So - Nittany Lions - how about a sporting proposition. If the fencers finish higher than the football team in this year's NCAA rankings then the football team cleans its own stadium, turns the proceeds over to the fencers and participates in an exhibition fencing tournament as a fundraiser. All participants wear tights. If football ranks higher, the fencers clean again, and put on a skit as teenage mutant ninja turtles at the football awards dinner.
All this weirdness stems from the basic decision at most Division 1 (1 A in the case of men's football) schools to run football and basketball as a business. There are positive elements to this approach. A few successful programs consistently yield profits that help support other sports - although for many schools this is a mirage, encouraging futile investment to reach a goal that is always just out of reach. Even the programs that don't produce a steady income can win sometimes, boosting the spirits of students and alumni. Think about the Rutgers students spilling onto the field in a sea of red after last year's win over Louisville, and guess what it did for alumni donations and the number and quality of applications from incoming freshman.
As Good As News likes a good college ball game, but on balance running college sports as a business may do more harm than good. Some colleges, Williams for example, put enormous effort into recruiting, coaching and winning in a tremendous number of sports, but the goal is to develop the student (and maybe make the alumni a little happier), not fund the athletic department. MIT used to field teams in more sports than any other college, maybe it still does, but the goal was to compete hard at the level of the students , not recruit future pros.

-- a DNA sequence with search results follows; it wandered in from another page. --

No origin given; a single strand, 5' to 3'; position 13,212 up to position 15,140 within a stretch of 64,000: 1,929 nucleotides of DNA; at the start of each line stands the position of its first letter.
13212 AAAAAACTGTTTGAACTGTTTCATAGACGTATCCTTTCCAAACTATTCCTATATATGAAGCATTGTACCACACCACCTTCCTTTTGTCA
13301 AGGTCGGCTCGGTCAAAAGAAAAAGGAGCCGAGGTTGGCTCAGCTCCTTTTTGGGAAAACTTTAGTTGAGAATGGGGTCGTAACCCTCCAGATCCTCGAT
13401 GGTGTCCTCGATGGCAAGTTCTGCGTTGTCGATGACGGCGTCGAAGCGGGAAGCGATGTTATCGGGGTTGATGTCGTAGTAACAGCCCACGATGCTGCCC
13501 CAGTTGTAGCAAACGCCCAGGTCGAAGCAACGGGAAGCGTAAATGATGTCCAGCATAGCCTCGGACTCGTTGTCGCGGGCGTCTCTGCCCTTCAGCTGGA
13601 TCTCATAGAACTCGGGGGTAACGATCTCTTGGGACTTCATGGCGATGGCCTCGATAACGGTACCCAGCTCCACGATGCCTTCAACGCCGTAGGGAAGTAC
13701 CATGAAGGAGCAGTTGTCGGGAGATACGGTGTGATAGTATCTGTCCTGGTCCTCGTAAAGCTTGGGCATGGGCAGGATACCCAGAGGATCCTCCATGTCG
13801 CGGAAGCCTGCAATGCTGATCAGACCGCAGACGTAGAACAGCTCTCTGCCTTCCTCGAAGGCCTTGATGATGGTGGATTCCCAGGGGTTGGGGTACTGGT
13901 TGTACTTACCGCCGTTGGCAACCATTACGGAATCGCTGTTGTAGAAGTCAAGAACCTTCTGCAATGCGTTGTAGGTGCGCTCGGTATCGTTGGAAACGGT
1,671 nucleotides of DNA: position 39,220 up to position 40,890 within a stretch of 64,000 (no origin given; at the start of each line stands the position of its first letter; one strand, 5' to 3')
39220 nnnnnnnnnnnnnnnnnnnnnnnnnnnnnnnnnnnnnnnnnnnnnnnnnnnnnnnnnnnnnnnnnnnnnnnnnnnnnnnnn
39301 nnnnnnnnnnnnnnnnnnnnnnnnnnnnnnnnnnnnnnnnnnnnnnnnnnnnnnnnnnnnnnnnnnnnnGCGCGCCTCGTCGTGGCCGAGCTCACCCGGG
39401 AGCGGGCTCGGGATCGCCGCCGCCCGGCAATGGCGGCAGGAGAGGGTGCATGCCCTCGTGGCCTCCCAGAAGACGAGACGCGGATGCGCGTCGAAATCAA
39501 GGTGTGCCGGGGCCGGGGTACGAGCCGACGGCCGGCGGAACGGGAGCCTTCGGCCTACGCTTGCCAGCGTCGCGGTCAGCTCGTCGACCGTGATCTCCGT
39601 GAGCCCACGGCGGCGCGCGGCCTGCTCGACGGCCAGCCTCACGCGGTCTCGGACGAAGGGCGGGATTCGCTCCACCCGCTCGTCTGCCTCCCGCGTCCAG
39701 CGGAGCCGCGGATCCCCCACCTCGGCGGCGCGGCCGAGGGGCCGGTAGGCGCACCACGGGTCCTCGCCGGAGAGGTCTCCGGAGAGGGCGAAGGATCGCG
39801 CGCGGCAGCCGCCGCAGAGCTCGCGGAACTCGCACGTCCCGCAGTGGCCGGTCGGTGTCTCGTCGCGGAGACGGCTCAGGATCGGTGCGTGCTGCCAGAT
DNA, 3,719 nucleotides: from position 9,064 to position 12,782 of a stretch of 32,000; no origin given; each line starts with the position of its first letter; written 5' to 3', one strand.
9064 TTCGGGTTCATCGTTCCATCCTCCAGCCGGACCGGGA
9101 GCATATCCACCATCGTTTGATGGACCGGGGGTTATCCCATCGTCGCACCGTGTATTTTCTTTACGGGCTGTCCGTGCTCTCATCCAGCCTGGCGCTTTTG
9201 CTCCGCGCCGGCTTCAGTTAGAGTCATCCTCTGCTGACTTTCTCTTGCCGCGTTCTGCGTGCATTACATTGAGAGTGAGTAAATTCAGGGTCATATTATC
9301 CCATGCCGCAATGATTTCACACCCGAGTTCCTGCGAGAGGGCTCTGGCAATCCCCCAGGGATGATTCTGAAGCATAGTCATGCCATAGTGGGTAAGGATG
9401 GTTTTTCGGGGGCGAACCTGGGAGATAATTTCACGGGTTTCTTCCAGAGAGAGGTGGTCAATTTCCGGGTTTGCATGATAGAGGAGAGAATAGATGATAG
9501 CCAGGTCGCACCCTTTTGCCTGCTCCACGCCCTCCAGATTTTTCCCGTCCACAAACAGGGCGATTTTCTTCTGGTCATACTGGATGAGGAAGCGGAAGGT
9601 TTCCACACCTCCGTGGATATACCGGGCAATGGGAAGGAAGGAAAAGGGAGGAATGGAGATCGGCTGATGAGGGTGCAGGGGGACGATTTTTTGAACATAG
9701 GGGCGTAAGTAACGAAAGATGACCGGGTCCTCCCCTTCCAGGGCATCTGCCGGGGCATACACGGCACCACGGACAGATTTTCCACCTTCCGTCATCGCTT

How about one more wager, let's take a look at the income reported in the year 2018 by the members of the 2008 Williams football team and the 2008 University of Southern California Trojans, a preseason number one pick that will produce many professional athletes. First, As Good As News recognizes that income will not accurately measure the contribution, success or happiness of a teacher, musician, writer, curator, social worker, etc. Understood, but we need something we can count here. Now let's compare incomes in 2018 - the team with the higher income does nothing. Each member of the team with the lower income must donate 20% of his 2018 income to the athletic department of the winning school. Any takers gentlemen?